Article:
A big-ass collection of short stories and novellas that inspired some great—and, OK, some not-so-great—movies, from the likes of Arthur Conan Doyle, Raoul Whitfield, Agatha Christie, Dashiell Hammett, Dennis Lehane, Edgar Allan Poe, Charlotte Armstrong, Ian Fleming, and Cornell Woolrich (who turns out to be the book’s secret weapon, kicking in more stories than anyone).
Mind you, some of the stories and novellas ain’t so hot, either. Still, with over 60 stories and weighing in at over a thousand pages (making it arguably closer to blunt object than a literary tome), this monster’s bound to have at least a few yarns to tickle your fancy.
Otto Penzler admits as much in his brief but revelatory intro—he must have been in confessional mode. He not only cites his favorite crime films taken from novels and original screenplays, but also those based on short stories (among them Psycho, On the Waterfront, Gun Crazy, Witness for the Prosecution, Bad Day at Black Rock, and The Lodger), all of which appear here. He also admits another of his faves, The Killers, was not included because the Hemingway estate wouldn’t play ball.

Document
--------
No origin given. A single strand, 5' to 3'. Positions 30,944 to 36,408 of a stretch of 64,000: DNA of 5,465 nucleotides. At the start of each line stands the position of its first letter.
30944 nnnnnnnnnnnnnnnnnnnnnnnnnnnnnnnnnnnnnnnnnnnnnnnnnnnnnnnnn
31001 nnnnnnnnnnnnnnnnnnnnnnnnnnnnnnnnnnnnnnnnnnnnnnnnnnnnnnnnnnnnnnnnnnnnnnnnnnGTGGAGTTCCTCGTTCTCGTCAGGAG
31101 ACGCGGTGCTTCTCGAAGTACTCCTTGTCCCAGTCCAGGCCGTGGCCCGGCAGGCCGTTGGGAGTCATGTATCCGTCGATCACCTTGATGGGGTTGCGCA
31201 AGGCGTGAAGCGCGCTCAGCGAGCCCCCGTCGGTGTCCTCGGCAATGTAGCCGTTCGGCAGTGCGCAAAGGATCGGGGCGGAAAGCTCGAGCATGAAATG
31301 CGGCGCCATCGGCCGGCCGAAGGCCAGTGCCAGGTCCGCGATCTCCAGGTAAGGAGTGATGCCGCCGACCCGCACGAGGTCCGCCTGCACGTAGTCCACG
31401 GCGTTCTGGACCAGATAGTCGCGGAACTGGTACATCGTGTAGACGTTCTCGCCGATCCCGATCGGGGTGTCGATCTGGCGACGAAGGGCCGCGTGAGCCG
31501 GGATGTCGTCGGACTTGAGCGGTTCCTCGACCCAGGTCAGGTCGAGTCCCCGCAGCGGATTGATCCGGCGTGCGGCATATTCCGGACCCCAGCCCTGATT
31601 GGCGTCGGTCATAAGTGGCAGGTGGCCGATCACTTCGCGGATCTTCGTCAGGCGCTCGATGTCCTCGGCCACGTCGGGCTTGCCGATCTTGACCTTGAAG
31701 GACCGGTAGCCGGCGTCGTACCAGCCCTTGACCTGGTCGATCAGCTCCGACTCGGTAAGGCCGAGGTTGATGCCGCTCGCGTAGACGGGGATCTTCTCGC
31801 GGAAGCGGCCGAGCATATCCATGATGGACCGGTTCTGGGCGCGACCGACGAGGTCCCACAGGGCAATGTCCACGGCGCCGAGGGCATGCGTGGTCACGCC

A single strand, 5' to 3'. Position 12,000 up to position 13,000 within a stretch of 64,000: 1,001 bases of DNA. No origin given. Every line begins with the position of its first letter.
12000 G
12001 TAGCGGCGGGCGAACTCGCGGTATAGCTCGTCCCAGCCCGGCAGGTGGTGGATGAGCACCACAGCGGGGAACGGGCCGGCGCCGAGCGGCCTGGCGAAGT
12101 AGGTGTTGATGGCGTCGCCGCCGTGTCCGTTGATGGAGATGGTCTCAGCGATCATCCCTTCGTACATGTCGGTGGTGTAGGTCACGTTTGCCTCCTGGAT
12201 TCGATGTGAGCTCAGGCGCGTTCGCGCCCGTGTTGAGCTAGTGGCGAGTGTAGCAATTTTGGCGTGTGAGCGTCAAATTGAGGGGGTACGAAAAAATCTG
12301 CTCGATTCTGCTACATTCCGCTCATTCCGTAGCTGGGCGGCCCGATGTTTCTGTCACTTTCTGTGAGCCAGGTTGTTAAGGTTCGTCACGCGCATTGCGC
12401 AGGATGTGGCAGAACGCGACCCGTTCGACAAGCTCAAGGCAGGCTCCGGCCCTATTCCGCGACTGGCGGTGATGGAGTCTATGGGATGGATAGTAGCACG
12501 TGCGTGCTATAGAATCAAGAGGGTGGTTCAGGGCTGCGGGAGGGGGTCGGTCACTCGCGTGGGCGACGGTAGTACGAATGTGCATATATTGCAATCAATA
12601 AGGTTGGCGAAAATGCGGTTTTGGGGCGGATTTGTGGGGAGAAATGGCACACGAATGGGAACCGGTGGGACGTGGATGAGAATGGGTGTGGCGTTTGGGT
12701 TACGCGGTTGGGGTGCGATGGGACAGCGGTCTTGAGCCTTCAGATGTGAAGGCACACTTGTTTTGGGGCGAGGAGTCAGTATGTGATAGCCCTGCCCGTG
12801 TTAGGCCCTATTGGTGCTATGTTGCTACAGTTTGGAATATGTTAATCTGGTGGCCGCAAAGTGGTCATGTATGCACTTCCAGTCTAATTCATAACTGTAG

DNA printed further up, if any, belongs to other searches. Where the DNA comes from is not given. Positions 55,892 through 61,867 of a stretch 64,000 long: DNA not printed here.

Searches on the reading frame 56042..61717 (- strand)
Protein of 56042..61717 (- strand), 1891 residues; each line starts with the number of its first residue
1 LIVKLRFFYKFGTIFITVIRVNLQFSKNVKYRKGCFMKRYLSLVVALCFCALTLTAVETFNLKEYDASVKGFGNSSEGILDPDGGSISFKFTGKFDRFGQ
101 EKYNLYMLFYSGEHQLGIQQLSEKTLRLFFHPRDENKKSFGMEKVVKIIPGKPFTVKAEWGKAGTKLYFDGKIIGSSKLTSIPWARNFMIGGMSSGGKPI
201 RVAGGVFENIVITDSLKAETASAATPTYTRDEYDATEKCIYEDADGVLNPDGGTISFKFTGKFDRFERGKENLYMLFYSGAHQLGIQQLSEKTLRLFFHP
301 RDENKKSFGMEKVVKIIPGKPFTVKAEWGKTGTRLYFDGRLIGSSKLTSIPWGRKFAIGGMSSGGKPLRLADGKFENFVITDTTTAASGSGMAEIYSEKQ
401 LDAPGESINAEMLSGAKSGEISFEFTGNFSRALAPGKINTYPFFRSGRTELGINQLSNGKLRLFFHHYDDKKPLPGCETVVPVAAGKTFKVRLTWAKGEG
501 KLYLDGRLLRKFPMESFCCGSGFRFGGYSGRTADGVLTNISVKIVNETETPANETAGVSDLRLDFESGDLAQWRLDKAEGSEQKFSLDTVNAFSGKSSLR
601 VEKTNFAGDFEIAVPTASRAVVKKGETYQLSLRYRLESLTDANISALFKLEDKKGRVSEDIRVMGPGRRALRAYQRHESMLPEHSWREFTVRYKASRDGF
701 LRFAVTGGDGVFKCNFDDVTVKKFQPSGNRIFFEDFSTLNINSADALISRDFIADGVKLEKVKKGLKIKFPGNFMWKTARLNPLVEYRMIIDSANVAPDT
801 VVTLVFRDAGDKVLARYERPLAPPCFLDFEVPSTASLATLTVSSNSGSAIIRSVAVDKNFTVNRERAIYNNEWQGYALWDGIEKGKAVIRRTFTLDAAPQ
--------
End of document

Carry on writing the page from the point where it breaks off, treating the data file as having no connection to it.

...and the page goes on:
Of course, every story comes gift-wrapped with its own concise introduction, detailing the author, bibliographical details, and the often-hilarious (or at least puzzling) disconnect on the journey from the printed page to the silver screen, such as how Frederick Nebel’s tough-as-nails Kennedy and McBride series in the pulps, built on the rivalry between a hardboiled newspaper reporter and an even harder-boiled police detective, somehow became the basis for the Torchy Blane flicks, a string of frothy screwball rom-com mysteries centered on the romance between a feisty, motor-mouth blonde reporter with a nose for news and a not-always-bright police lieutenant.
Penzler also notes those glorious times the moviemakers got it right, or even improved on the original, as in Raoul Whitfield’s “Inside Job,” a 1932 Black Mask story that became, thanks to a clever framing sequence, something of a film-noir cult classic, the little-seen but highly acclaimed High Tide from 1946, apparently recently restored by the Film Noir Foundation. Now that’s one I really want to see.
And honestly, that’s the real appeal of this book. It’s a voyage of discovery, and who knows what we’ll find. Set sail, and pass the popcorn.